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Impulse control - safety and sanity(9 Posts)
If anyone has some impulse control you can spare, may I please have it?
I cannot supervise Bee 24 hours a day, and I cannot leave her g-tube without a dressing, but she is tearing it into pieces and in the last 24 hours, has clogged her g-tube by stuffing it full and shoved pieces of foam up her nose (and God knows where else).
She has been escaping from the house and wandering, and her obsession with water is becoming all consuming. 3 hours of sleep a night is wearing on me a little, too - and this is despite high melatonin doses and 3 sedating medications. It is supposed to be getting better as she gets older, but it is most definitely getting worse.
Frontal lobe damage SUCKS!
How old is she Beemom? Could she use a bed tent or 'safe space' to sleep in so you don't need to worry about night wondering?
How is she getting out of the house? Any chance of changing your external door locks to mortice locks and making sure that all of your windows are lockable? Also, it might be worth investigating alarms for escape routes - you can get simple ones that go off like the ones on shop entrances if a door is opened.
whenwill she is in a safety bed - she can't escape at night, but that is the time she rips up her gastrostomy tube pad and either jams it into the tube or into her nose (or just shreds it).
ouryve She gets out through the doors - my
dear husband thought it was cute to teach her how to open a deadbolt a couple of years ago. I was less than happy, and of course, that was something she picked up easily and unteaching something is impossible... I think we need to definitely alarm the doors.
I wish we could afford to fence the garden, as one of her favourite things to do is swing. I installed a swing in my workshop so that she could swing inside, but she still feels compelled to wander. She was outside yesterday WITH A FRIEND and suddenly got up and walked away - we found her 4 houses over sitting in the middle of the driveway inspecting a rock. Foolish me, I had just nipped inside to hit the loo.
She used to be on a sizeable dose of risperidone, but it did nothing (we knew for sure when it was d/ced and there was no change) and then her doc in London tried her on ritalin (which another doc immediately vetoed because she has mastocytosis). The ritalin helped when the dose was active, but when it wore off, it seemed like she had to cram a whole day's worth of impulse into the time between meds and bed (this was when she still slept) and she was a SERIOUS risk to herself. I don't know what to do, but when other parents of kids with special needs comment on how she keeps me on my toes, I know she is really over the top, and we need to do something. I will try the behaviour specialist again (although they haven't been able to help yet, it seems defiance and aggression are their baileywick - and while she is over the top impulsive, she is cute and engaging) and talk to the Paed, but I am barely coping right now.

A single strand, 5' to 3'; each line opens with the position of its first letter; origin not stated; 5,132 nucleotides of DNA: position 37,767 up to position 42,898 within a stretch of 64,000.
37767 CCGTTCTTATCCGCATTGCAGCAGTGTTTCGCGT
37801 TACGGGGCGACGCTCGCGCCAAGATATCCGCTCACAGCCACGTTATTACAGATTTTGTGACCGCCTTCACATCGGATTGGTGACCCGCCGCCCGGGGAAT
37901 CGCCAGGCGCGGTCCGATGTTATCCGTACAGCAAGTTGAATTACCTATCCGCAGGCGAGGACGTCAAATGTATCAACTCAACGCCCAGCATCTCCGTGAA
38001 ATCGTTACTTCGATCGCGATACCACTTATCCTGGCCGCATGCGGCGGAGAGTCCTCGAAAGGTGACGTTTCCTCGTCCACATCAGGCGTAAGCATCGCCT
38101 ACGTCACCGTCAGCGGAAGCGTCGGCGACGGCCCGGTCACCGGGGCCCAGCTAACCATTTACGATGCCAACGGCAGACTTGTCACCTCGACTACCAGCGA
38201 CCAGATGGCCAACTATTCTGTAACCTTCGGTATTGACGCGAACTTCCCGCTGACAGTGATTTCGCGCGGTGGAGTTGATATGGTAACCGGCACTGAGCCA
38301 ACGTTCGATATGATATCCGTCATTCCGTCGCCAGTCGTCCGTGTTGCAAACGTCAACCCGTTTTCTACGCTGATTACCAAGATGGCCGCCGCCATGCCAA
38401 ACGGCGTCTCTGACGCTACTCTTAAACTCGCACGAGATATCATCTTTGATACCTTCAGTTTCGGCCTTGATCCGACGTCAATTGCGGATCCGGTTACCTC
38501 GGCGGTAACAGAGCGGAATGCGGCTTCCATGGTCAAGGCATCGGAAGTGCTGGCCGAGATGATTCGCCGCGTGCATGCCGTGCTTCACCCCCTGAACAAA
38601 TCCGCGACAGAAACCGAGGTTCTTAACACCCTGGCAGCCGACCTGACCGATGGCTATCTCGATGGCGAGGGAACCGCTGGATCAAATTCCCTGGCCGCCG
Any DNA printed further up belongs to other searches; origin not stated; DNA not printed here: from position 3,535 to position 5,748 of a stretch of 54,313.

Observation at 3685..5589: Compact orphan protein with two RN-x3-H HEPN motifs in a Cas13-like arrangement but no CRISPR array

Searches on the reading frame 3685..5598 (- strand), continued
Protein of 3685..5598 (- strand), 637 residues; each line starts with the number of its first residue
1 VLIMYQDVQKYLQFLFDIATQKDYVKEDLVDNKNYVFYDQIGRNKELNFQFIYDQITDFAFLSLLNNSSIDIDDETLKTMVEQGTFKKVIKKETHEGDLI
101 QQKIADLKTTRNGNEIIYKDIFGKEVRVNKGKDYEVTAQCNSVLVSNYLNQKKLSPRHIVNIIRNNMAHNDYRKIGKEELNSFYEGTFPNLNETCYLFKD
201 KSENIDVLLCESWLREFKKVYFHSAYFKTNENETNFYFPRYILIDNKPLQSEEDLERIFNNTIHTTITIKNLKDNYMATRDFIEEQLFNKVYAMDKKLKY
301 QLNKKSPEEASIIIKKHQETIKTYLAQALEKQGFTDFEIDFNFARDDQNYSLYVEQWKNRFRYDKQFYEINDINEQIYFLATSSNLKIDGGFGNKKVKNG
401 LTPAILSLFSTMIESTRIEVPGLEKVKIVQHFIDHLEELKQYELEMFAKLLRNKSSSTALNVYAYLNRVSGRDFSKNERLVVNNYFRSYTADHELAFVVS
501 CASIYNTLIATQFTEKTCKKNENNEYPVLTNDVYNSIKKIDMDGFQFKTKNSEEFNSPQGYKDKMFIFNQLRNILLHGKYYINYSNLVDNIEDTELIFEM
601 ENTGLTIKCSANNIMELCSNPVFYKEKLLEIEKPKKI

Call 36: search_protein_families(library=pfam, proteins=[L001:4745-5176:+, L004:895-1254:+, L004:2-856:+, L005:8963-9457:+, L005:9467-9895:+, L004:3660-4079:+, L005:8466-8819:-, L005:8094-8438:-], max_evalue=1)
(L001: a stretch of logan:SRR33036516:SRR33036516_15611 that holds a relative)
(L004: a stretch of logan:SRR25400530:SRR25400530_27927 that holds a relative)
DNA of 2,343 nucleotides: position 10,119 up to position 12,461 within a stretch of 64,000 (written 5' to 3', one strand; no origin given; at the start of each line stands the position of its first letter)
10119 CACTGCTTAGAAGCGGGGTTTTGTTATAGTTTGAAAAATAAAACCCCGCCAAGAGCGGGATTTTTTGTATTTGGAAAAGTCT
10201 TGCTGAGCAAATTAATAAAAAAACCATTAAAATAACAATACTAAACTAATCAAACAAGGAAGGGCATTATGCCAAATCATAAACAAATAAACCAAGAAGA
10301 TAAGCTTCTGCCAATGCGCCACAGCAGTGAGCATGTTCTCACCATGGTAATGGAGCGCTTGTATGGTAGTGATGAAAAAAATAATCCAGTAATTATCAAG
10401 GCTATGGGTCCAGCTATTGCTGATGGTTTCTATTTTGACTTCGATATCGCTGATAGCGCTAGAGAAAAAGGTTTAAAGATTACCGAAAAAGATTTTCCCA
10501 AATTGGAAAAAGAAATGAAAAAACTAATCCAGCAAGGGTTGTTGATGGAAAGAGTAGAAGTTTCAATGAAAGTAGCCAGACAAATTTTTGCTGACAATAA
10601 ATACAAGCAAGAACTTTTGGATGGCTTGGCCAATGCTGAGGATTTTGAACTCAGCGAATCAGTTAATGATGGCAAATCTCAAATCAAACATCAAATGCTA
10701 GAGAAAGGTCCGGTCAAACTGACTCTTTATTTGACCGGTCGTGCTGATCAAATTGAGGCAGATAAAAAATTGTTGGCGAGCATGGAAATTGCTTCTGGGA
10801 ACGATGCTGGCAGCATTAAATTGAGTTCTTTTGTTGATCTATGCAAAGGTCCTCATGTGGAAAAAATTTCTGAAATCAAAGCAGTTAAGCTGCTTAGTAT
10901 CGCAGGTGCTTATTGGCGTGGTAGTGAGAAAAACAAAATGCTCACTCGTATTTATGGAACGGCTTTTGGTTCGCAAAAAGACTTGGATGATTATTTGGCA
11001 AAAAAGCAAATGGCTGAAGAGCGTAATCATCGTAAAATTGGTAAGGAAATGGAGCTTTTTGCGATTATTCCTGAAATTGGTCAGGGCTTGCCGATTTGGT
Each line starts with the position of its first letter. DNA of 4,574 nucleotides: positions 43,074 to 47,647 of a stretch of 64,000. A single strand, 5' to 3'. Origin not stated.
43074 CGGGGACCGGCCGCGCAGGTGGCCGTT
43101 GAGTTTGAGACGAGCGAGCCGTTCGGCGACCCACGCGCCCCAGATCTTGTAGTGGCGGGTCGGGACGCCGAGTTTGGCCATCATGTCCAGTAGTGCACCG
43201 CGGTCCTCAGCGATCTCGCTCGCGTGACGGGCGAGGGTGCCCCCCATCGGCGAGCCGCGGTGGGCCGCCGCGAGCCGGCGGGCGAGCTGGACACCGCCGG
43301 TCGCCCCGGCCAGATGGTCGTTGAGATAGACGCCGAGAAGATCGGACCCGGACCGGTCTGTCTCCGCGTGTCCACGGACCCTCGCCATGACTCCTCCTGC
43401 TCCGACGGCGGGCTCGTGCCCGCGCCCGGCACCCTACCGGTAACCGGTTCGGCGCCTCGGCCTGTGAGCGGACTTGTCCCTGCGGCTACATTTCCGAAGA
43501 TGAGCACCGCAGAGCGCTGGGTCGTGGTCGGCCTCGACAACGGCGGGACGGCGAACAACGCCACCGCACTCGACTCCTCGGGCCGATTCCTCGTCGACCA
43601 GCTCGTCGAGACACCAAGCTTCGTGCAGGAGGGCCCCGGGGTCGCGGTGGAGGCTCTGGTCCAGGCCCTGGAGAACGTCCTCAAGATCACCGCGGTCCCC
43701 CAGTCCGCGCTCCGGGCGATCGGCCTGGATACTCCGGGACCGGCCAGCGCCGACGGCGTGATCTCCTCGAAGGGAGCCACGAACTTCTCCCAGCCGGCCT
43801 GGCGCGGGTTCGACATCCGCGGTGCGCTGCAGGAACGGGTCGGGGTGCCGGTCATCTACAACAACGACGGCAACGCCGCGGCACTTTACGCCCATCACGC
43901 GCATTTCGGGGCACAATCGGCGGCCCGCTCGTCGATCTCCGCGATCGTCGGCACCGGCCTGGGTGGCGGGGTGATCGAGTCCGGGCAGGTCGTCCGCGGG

I have to work - and I work from home. With her not sleeping, I can't get any work done - I can't be in the shop and DEFINITELY can't fire up my torch with her behaving as she is right now - and no work = no income.
I know... clone myself!!!
Hope someone else has some ideas to help. It's not much fun having to turn your home into Fort Knox. Xx
If you're willing to continue with using medication to help control her impulsiveness, there are non-stimulant meds which might help, so long as they aren't contra-indicated for her. DS1 does well on atomoxetine (and we know it works because he's had a massive growth spurt and we were tearing our hair out with him before his dose was increased to match!) I don't know if guanfacine is licensed where you are, but that's another which has a lot less bounceback.
We have to keep our external doors locked, without the keys in, or else DS2 just takes himself out, given half a chance. We also have to gate him in the living room, or else every bottle in the kitchen and bathroom would be on the floor, minus its contents. I don't get a lot done with the boys around, so no suggestions there, I'm afraid
Smith and nephew have a dressings product advice service staffed by the loveliest people imaginable.
Am guessing that some of the products may be less tube-clogging than others. They may even be able to think of a more-difficult-to-shred option.
Would some all in one pjs help limit the risk of getting to the tube? Something like these? www.disabled-clothing.co.uk/racketys-zippetys-pyjamas-r152-p-418.html
Or this seems better: www.disabled-clothing.co.uk/racketys-harrys-r151-p-419.html
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